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10 Things The Founding Fathers Would Be Doing In Williamsburg, VA, Today

They're only human after all.

1. George Washington would be hitting up Busch Gardens and Yorktown Victory Center on his days off.

Between leading the Continental Army and being the first president of the United States, George Washington was clearly an adrenaline junkie. He'd be having the time of his life on the rides at Williamsburg's popular theme park. Afterward, he'd relive the glory of winning the Revolutionary War at Yorktown Victory Center.

2. Ben Franklin would be indulging in classy tastings at Taste Studio.

Our nation's first true intellectual definitely wouldn't be able to resist demos, tastings, and cooking courses with the city's most innovative chefs. He'd ponder philosophy and democracy over a long dinner at Taste Studio, and he'd follow his meal by partaking in spirited discussions.

3. John Hancock would be enjoying art in the city's galleries and studios.

John Hancock was the first signer of the Declaration of Independence, and it's reasonable to assume that he enjoyed being the first to do many things, such as discover new artists. Luckily for him, Greater Williamsburg has a ton of galleries and studios for him to check out. Come October, Hancock would be the first one at the Fall Arts Festival.

4. James Monroe would sightsee on two wheels.

Monroe hailed from the woodlands of Virginia, so it's no surprise that he'd choose to relive his childhood memories by biking on Williamsburg's 109 miles of bicycle paths.

5. John Adams would also sightsee on two wheels.

An innovator and diarist, John Adams would definitely opt for a segway tour of Historic Yorktown. He'd write about the experience, and his essay would probably go down in history.

6. Samuel Adams would be sampling new microbrews at Alewerks Brewing Company.

After helping lead the Boston Tea Party and ridding the colonies of all that tea, Sam Adams undoubtedly developed a taste for other beverages. Greater Williamsburg offers a great array of local craft beers, and Alewerks Brewing Company and Virginia Beer Company are the perfect places for founding fathers and ordinary beer lovers alike.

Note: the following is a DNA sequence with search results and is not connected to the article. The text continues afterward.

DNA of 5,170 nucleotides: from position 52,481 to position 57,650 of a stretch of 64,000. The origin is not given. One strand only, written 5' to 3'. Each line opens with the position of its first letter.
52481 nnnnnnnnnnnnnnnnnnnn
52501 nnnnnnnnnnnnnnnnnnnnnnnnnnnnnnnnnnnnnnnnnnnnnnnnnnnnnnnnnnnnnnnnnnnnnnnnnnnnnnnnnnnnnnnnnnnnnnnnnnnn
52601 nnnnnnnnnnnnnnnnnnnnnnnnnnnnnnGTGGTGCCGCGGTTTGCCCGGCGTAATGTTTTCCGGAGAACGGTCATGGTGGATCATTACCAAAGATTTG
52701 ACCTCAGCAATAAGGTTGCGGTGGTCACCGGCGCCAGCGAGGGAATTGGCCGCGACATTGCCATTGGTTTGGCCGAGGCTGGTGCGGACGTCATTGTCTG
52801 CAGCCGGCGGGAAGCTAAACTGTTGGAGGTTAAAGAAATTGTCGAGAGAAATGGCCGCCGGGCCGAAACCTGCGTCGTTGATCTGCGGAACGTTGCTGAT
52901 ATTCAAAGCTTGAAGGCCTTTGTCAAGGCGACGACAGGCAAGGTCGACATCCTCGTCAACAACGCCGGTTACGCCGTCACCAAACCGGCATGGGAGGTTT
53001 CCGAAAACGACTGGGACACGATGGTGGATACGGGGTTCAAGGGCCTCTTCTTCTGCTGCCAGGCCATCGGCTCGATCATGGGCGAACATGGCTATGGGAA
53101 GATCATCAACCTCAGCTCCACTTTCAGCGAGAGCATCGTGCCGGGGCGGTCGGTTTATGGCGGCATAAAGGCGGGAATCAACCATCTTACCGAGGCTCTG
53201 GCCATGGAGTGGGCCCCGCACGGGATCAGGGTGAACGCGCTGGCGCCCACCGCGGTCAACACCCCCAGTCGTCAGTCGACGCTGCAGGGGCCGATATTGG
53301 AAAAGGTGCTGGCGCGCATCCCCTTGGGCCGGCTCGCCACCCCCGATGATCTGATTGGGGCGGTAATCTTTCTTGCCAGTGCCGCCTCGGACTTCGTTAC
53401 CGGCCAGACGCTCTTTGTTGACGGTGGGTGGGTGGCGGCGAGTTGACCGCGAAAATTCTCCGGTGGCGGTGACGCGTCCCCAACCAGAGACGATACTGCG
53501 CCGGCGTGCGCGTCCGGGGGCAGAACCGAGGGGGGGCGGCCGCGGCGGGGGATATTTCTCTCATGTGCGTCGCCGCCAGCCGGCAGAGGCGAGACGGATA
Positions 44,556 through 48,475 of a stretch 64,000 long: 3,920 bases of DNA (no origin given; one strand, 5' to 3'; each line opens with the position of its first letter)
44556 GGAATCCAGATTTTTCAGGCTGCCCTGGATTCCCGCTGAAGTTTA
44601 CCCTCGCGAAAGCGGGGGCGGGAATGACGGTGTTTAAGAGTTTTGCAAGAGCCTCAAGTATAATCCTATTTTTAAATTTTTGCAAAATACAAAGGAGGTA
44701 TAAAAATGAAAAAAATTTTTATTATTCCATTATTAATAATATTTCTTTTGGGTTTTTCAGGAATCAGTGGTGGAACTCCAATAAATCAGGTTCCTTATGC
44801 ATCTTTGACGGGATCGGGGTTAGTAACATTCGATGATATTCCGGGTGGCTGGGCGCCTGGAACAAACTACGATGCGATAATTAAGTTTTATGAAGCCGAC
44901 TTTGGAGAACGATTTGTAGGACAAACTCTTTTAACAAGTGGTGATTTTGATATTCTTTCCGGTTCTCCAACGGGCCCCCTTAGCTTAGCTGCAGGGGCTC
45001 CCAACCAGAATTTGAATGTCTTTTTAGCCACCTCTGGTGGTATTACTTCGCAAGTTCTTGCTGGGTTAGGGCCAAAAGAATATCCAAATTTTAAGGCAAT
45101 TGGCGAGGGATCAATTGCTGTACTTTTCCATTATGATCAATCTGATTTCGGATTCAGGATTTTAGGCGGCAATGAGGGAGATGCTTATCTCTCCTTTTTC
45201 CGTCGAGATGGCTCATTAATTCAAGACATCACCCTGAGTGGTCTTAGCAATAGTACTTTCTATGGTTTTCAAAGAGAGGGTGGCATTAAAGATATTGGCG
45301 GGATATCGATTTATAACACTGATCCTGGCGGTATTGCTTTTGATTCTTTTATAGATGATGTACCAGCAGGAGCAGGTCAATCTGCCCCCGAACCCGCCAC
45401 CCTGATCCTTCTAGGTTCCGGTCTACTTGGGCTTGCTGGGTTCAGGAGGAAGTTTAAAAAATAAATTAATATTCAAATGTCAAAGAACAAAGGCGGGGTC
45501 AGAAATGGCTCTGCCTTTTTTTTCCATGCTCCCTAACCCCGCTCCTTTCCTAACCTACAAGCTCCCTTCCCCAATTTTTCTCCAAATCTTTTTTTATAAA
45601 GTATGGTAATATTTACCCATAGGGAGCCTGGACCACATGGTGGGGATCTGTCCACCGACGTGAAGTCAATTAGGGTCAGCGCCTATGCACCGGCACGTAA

7. John Jay would be shopping for gifts and souvenirs.

Famed diplomat John Jay would be busy finding gifts and tokens of gratitude for his acquaintances, strengthening his relationships and political ties. From antique shops to premium outlets, artisan crafts to specialty cheeses, there are tons of one-of-a-kind items to be found in Williamsburg.

8. James Madison would eat his way through Williamsburg.

Authoring the Bill of Rights probably involved a considerable amount of stress-eating. Harvest Celebration, which takes place in November and features dozens of culinary events, would be Madison's favorite time of year, though Williamsburg's plethora of tasty restaurants would satisfy all of his (and everyone else's) cravings year-round.

9. Thomas Jefferson would be visiting his alma mater, William & Mary.

Thomas Jefferson studied mathematics and philosophy at William & Mary, where many of his great ideas were likely formed. He'd undoubtedly return to deliver guest lectures, appreciate the art at Muscarelle Museum, support his team at soccer games, and stroll and ponder in the lovely Sunken Gardens and the idyllic Crim Dell.

10. And Alexander Hamilton would steam his troubles away at the Spa of Colonial Williamsburg.

The founder of America's financial system was surely rollin' in the dough and could definitely appreciate a relaxing luxury experience. All human stress (including the stress of leading the Federalist Party and being the Secretary of the U.S. Treasury) can melt away with a proper deep-tissue massage.

Illustrations by Dan Blaushild for BuzzFeed

Williamsburg, VA, has so much excitement to offer, even today. Make like the founding fathers and Visit Williamsburg.

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